Foreign Currency Update

Foreign Currency Update.

The U.S. Dollar

The U.S. Dollar has risen quite sharply, with the DXY Dollar index (a measure of the Dollar’s value against a basket of major currencies), moving from 95.74 to 98.22. This move happened at a time when the Federal Reserve Chairman reiterated his hawkish stance regarding the fight against inflation, resulting in a 0.25 per cent rate hike in March and setting expectations for at least 7 rate hikes this year with some of them possibly being half point jumps instead of quarter point ones. Yet in spite of the comments it is notable that even after the March adjustment, U.S. interest rates are still only at 0.25 per cent and no policy moves were made in the previous months, even though the Federal Reserve was in receipt of data that pointed to a worrying rise in inflation. Yields on the U.S. 10-year note did react though, hitting 2.56 per cent up from 1.92 percent, before dropping back slightly to 2.38 per cent. Against the Thai Baht, the USDTHB exchange rate rose from 32.99 to 33.24.

The British Pound

Whilst the US Federal Reserve has been slow to raise rates, the Bank of England has made 3 back-to-back interest rate hikes since December with more to come. Yet curiously the Pound has fallen against the U.S. Dollar from 1.3511 to 1.3129. Much of this is due to the Dollar move itself which is driven by more clarity with regard to forward rate guidance in the U.S. compared to the UK, but weakness has also been evident on a technical basis. Against the Thai Baht, the British Pound also fell from 44.56 to 43.61.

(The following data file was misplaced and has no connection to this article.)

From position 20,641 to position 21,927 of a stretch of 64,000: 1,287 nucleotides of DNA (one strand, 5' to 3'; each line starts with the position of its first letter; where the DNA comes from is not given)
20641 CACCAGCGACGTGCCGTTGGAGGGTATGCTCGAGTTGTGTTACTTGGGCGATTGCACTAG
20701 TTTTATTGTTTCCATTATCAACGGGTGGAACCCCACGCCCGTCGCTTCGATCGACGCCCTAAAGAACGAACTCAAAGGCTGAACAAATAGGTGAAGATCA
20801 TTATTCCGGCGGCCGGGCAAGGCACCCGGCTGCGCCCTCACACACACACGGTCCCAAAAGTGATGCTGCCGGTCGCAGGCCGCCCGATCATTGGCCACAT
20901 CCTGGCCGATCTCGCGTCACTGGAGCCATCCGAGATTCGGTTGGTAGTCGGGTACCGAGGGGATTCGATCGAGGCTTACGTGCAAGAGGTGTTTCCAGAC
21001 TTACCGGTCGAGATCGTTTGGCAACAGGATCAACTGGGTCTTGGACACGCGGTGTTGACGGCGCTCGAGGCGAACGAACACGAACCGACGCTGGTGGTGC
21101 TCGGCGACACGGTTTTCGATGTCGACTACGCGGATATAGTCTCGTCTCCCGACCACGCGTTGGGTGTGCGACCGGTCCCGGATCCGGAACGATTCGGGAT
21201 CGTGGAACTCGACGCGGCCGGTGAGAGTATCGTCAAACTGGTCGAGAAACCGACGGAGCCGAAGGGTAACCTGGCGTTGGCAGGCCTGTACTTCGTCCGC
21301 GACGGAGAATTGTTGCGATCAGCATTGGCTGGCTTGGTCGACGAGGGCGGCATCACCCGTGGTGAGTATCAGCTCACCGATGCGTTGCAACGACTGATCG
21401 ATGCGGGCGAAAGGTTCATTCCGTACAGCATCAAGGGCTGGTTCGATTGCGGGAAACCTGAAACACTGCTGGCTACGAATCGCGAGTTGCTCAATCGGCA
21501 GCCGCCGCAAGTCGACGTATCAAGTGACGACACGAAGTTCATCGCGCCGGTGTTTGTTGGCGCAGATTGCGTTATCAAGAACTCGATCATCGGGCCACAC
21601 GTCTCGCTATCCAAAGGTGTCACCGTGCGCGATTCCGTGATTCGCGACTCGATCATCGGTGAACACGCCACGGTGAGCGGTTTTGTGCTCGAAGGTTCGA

The Japanese Yen

The Japanese Yen moved rapidly from 115.55 against the U.S. Dollar to a high of 123.12 before retracing to 121.79. With a stock market rally in progress denting the Yen’s safe haven status and with a rising Dollar, more weakness in the Yen was probably inevitable. Against the Thai Baht, the Yen slid from 0.2883 to 0.2704, a move of more than 4 per cent, which illustrates the weakness in the Japanese unit.

The Euro

The Euro has also dropped against the U.S. Dollar, as it is the largest currency in the basket that makes up the DXY index. It moved from 112.10 to 111.05 to the U.S. Dollar, briefly hitting a low of 108.72 before rebounding somewhat. The ECB remains dovish and may be seen to be the ultimate laggard regarding its inflation fight as it still firmly refuses to budge on interest rates even when Eurozone inflation is at a multi-decade high. Against the Thai Baht, the Euro dropped slightly from 37.23 to 36.88.